The Canadian government said in a statement they will “continue to encourage him and his family today that they’ve returned.”

“Now, we combine the Boyle family in rejoicing over the long-awaited return to Canada of the nearest and dearest,” the Canadian government said.

Pakistan’s Foreign Ministry spokesman Nafees Zakaria said the Pakistani raid that led to the family’s rescue was based on a tip from U.S. intelligence and shows that Pakistan will act against a “common enemy” if Washington shares information.

U.S. officials have long accused Pakistan of ignoring groups like the Haqqani community, which was holding the household.

A U.S. national security official, who was not authorized to discuss operational details of this release and spoke only on condition of anonymity, said the U.S. got actionable information, handed it to Pakistani government officials, requested them to interdict and recover the hostages — and they did.

On Friday, President Donald Trump, who previously warned Pakistan to prevent harboring militants, praised Pakistan for its “cooperation on several fronts.” On Twitter, he wrote that the U.S. is beginning to develop “a much better relationship with Pakistan and its own leaders.”

The operation seemed to have unfolded fast and finished with what some described as a dangerous raid, a shootout and a captor’s final, frightening threat to “kill the hostage.” Boyle told his parents that their children, his wife and he were intercepted by Pakistani forces while being transported in the back or trunk of the captors’ automobile and that some of his captors were murdered. He suffered a shrapnel wound, his family said.

U.S. officials did not confirm those information.

A U.S. military official said that a military hostage staff had flown to Pakistan on Wednesday prepared to fly out the family. The team did a preliminary medical assessment and had a transport plane ready to go, but sometime after daybreak since the household members walked into the plane, Boyle said he did not want to board, ” the official said.

Boyle’s father said his son did not wish to board the plane the family wanted to return to North America and since it was headed to Bagram Air Base. Another U.S. official said Boyle was anxious about being in “custody” given his family ties.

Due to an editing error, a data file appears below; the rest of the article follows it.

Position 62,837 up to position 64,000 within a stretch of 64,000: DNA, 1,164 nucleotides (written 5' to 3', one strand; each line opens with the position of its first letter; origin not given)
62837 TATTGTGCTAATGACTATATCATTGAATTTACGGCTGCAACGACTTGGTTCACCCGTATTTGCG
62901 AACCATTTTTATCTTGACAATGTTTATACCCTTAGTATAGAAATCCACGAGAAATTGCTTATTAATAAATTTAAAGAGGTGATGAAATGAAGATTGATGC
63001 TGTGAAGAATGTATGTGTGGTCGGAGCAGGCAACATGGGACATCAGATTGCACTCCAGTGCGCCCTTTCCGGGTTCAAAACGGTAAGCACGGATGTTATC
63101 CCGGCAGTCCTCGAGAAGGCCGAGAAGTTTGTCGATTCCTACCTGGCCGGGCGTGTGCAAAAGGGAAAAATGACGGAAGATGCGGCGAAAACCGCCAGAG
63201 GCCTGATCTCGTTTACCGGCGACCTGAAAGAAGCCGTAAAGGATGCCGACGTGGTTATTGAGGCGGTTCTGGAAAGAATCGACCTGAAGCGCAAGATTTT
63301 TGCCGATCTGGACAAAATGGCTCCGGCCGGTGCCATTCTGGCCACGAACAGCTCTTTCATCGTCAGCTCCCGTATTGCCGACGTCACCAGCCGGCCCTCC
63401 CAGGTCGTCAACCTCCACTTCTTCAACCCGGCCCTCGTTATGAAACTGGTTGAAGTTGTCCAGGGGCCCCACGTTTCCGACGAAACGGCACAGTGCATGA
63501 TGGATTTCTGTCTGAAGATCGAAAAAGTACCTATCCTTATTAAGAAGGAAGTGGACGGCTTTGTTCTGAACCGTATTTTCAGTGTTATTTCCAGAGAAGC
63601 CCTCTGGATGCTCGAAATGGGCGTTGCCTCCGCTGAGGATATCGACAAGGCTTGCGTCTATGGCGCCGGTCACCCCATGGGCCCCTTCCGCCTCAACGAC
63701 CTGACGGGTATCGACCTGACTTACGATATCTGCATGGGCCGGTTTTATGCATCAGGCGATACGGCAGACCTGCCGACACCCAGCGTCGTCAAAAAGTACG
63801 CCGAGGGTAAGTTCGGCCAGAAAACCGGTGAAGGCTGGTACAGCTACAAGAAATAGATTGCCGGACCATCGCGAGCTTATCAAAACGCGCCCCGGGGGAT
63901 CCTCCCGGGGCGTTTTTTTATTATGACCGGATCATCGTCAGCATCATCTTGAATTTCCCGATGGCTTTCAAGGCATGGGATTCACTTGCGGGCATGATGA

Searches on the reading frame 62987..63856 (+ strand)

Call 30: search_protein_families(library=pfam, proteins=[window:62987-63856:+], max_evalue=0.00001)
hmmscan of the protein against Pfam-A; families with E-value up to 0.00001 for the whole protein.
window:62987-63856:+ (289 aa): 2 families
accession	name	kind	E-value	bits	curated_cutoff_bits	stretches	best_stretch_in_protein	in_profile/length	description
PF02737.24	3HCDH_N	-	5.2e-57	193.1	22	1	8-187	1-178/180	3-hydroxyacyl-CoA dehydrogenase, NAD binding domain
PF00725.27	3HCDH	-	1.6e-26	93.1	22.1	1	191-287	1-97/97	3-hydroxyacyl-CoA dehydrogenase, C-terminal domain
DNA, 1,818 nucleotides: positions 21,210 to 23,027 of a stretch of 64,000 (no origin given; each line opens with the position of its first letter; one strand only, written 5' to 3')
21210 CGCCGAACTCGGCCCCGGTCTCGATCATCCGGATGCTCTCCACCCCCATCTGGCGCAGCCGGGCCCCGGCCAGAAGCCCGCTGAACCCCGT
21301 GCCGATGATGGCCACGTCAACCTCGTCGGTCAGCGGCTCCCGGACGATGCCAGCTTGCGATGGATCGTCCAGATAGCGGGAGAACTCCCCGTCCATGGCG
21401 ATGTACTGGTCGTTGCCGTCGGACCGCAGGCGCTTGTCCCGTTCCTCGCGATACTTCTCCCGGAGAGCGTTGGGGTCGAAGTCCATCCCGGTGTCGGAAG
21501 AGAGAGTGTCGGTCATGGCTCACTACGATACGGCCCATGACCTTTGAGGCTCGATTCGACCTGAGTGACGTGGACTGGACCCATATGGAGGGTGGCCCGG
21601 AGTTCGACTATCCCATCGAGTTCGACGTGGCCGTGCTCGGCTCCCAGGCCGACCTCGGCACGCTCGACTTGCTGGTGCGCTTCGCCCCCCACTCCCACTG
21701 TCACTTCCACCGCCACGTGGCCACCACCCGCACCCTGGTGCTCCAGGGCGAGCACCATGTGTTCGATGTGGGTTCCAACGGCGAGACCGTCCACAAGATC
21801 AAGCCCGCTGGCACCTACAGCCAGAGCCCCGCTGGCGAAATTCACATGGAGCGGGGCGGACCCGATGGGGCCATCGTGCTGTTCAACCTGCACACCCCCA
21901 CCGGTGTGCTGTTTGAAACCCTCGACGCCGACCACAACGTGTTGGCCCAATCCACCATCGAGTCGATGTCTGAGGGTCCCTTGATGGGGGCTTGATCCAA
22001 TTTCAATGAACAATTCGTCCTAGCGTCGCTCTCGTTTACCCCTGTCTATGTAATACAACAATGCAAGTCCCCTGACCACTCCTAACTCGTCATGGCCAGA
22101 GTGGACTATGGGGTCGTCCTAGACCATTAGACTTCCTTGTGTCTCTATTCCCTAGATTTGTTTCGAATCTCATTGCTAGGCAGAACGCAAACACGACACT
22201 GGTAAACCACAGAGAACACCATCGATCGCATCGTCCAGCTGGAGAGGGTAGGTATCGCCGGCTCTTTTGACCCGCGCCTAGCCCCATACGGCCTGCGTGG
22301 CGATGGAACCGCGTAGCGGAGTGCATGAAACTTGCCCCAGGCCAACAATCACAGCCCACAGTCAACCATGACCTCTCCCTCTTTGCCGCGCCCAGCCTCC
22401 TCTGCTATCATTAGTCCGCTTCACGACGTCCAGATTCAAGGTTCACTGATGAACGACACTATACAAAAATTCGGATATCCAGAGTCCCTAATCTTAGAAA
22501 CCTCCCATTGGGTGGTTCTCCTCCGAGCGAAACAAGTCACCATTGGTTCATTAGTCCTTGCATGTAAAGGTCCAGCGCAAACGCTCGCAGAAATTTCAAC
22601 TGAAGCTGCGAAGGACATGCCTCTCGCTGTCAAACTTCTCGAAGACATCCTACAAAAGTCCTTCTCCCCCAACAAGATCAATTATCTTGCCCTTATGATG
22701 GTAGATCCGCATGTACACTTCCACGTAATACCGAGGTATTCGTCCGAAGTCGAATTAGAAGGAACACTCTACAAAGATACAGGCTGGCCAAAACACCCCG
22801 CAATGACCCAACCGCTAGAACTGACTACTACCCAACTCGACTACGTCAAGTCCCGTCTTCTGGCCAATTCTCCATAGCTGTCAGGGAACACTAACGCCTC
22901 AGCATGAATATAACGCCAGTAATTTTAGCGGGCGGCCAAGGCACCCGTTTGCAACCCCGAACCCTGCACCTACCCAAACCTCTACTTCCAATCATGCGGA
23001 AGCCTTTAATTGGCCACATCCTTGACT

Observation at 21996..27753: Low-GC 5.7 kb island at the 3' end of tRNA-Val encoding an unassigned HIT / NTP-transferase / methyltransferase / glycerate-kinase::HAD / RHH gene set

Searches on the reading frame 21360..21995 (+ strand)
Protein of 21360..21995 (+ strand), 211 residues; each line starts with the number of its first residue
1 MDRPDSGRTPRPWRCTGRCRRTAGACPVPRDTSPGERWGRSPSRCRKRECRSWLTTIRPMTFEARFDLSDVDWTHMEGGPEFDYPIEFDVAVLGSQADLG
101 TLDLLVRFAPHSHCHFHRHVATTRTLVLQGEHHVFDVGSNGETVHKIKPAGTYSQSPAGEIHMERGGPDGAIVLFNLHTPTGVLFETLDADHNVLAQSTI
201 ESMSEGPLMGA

He was married to a mature financier’s daughter, the sister of former Guantanamo Bay detainee Omar Khadr and Zaynab Khadr. When Omar Khadr was a boy her dad, the late Ahmed Said Khadr, along with the family stayed with Osama bin Laden briefly.

The Canadian-born Omar Khadr was 15 when he was seized by U.S. troops after a firefight and was shot into the U.S. detention centre at Guantanamo Bay. Officials had ignored any connection between that background and Boyle’s capture, with a single official describing it in 2014 as a “horrible curse”

The U.S. Justice Department said neither Boyle nor Coleman is desired for any federal crime.

U.S. officials predict the Haqqani team a terrorist organization and have targeted its own leaders with drone strikes. But the group also functions like a criminal community. Unlike the Islamic State team, it does not generally execute hostages, preferring to ransom them for cash.

The Haqqani network had previously demanded the release of Anas Haqqani, a son of the creator of this team, in exchange for turning over the American-Canadian family. In one of the movies Boyle implored the government not to execute Taliban prisoners, or his wife and he could be murdered.

U.S. officials also have said that many other Americans are being held by militant groups in Afghanistan or Pakistan.

They comprise Kevin King, 60 and Paul Overby, a writer in his 70s who had traveled several times but disappeared at mid-2014.

The household had left Pakistan on a commercial flight after Boyle reportedly balked at accepting a U.S. plane out of Pakistan, fearing that his background could land him at the American detention centre at Guantanamo Bay.

The Associated Press contributed to this report.

Read more: http://www.foxnews.com/